To celebrate the massive catalog re-release and global celebration of Pink Floyd’s music and legacy, LMB will be hosting it’s own Pink Floyd Week with posts from the editors and a few contributors about their connection to the band’s music, favorite albums and any other Floyd-related anecdotes and memories that come to mind. Please share your memories of any shows you may have attended in the comments section. This is the band that pushed pop music into outer space. And from what I understand, they were pretty great live too.
Without Pink Floyd we would not have a lot of your favorite bands today. With no Floyd there likely is no Tame Impala, Mars Volta or MGMT and CAN’s epic record Future Days perhaps would not have been made. I am too young to have seen them in their heyday or even on the PULSE or Division Bell Pink Gilmour tours in the mid-90’s, but thanks to the band’s lengthy discography and things like YouTube and periodic/often viewings of Live at Pompeii or Gilmour’s more recent Live at Gdansk concert film, my fanship of this band continues to grow with each passing year. How they were able to make an album as sonically dense and still future-sounding as Dark Side of the Moon in 1973 remains mind-boggling to this day. The fact that the word “Floydish” is such a big part of the musical journalism lexicon is quite telling of their still-resonant influence in modern music. I even named my radio show when I DJ’d at WRVU-Nashville “Any Colour You Like”, playing the show’s title track each night and skewing the programming towards artists influenced by the band. My fondest memory from hosting the show was playing “Echoes” (all 23+ minutes of it) in it’s entirety the night Richard Wright passed away. Midway through the song, the station phone rang and the caller said, simply: “Thank you for doing this, it means a lot.” This band’s massively sprawling music moves mountains. Truly the first band in space.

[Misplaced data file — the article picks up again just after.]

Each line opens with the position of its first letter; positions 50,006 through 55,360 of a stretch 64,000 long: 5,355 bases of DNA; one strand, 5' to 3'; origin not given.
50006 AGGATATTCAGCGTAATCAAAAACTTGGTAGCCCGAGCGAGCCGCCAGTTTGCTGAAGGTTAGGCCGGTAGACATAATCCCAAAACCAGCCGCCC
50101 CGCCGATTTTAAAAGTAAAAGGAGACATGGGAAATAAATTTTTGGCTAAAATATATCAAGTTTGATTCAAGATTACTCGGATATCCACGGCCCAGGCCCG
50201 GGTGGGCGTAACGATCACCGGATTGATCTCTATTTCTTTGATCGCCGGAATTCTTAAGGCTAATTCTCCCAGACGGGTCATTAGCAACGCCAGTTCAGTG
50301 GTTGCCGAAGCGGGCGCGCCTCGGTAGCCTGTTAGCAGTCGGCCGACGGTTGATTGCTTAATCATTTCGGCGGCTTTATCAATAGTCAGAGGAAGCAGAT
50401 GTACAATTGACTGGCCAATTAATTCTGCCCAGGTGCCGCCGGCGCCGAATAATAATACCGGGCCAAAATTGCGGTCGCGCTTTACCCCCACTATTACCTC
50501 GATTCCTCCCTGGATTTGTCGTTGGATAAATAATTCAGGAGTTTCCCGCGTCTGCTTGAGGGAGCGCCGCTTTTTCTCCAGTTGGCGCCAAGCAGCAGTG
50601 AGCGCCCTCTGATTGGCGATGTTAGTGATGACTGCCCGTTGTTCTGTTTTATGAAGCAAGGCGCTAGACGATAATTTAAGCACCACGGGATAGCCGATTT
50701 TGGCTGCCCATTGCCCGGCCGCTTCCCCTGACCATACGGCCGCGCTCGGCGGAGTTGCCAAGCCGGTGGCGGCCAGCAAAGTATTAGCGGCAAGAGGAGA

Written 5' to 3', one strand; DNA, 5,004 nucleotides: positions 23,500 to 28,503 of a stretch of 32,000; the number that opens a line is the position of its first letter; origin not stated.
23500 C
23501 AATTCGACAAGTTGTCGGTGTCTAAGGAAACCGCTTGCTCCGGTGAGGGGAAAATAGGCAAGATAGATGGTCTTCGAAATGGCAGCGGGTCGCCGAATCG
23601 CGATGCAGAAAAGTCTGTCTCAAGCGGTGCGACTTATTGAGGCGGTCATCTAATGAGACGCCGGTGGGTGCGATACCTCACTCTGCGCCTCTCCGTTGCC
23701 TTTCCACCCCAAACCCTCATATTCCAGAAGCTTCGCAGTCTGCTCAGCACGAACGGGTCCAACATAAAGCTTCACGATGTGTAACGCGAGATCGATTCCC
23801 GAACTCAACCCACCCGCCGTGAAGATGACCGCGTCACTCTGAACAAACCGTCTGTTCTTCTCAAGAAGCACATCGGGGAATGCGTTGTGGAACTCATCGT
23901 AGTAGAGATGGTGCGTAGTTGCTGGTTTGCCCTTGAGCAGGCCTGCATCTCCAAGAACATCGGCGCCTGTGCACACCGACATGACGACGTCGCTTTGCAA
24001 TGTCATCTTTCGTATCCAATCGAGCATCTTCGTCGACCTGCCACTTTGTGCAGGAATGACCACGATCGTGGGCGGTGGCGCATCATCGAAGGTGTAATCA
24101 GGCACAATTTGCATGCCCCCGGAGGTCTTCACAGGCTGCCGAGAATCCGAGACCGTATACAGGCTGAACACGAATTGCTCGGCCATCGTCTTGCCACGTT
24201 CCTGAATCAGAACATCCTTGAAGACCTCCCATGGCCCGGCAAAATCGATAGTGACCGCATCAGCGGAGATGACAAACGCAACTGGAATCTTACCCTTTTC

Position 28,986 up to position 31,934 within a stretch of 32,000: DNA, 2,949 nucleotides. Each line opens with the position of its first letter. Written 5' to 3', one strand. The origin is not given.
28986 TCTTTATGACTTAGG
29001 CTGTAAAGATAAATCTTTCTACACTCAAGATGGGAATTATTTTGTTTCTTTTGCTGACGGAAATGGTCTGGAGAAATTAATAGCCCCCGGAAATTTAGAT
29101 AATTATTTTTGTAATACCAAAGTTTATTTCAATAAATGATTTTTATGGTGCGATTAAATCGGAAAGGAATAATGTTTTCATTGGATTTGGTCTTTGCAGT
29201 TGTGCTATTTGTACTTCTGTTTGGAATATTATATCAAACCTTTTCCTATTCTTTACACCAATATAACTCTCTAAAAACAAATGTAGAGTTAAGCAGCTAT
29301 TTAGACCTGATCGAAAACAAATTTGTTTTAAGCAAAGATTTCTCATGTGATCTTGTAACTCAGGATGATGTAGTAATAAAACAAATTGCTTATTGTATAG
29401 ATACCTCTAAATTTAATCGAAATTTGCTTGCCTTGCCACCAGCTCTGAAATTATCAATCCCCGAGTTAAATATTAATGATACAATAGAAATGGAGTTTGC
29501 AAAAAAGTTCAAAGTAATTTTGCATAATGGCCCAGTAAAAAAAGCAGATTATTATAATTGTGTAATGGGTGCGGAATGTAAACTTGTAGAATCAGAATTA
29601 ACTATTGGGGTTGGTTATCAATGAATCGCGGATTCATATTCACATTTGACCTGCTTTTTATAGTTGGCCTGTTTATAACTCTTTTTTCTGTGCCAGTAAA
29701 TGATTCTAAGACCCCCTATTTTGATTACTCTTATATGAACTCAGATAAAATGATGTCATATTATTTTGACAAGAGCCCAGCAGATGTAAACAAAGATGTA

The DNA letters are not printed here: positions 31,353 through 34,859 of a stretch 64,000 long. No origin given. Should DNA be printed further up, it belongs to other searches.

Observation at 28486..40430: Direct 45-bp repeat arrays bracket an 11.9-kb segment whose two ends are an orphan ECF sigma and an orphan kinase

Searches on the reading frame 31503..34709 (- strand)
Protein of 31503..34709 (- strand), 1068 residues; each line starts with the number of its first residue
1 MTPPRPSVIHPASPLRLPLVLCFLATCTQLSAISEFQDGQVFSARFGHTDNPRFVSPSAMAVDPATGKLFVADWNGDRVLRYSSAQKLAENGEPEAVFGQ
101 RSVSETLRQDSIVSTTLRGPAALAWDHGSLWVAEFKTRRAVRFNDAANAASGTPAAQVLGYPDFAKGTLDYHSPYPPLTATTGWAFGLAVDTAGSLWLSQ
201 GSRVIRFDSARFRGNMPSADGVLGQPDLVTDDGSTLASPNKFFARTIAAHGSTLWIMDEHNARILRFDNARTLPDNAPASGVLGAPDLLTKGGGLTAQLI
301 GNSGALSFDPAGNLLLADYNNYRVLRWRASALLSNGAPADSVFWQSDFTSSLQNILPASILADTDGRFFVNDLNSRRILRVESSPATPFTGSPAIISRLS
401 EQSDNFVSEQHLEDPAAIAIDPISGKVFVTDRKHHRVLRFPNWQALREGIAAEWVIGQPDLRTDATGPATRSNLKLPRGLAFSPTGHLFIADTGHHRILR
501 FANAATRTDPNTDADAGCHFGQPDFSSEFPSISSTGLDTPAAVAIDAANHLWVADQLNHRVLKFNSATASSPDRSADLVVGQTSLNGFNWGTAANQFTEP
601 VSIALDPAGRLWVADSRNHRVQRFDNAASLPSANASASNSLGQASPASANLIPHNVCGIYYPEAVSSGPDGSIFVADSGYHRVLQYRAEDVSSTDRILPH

Favorite Album – Animals (1977)
This is my favourite album of all-time period, I can even remember my first time hearing this record many years ago on a mid-summer drive through North Georgia to a friend’s lake house. This strange, dark and twisted album is often overlooked by casual fans and you won’t hear “Sheep” on classic rock radio anytime soon. Despite being Roger Waters’ ominous brainchild, David Gilmour’s guitar heroics dominate this record, and the late-great Richard Wright’s eerie and dripping psychedelia on “Dogs” and “Sheep” is some of his most magical keys/synth work. Gilmour’s brawny blues-rock riffs are both pristine and hypnotic soundscapes that do exactly what great Floyd is supposed to do: put you in an entirely different dimension for 17:08 (in the case of “Dogs”). The sheer darkness of Waters’ creative output is stunning and the mood of the music fits the puzzle perfectly. For an album taking such a cynical worldview, this record always manages to get my head in the right gear. This is the ultimate fan’s record, there simply isn’t an in-road for those on the outskirts and that’s what makes it so great. The music incites a certain urgency you can feel and the brooding lyrical nature of the album, although pessimistic, is timeless. This record requires headphones and your astute listening attention. Can’t wait to get my hands on the remastered vinyl.
Dogs Part 1
Dogs Part 2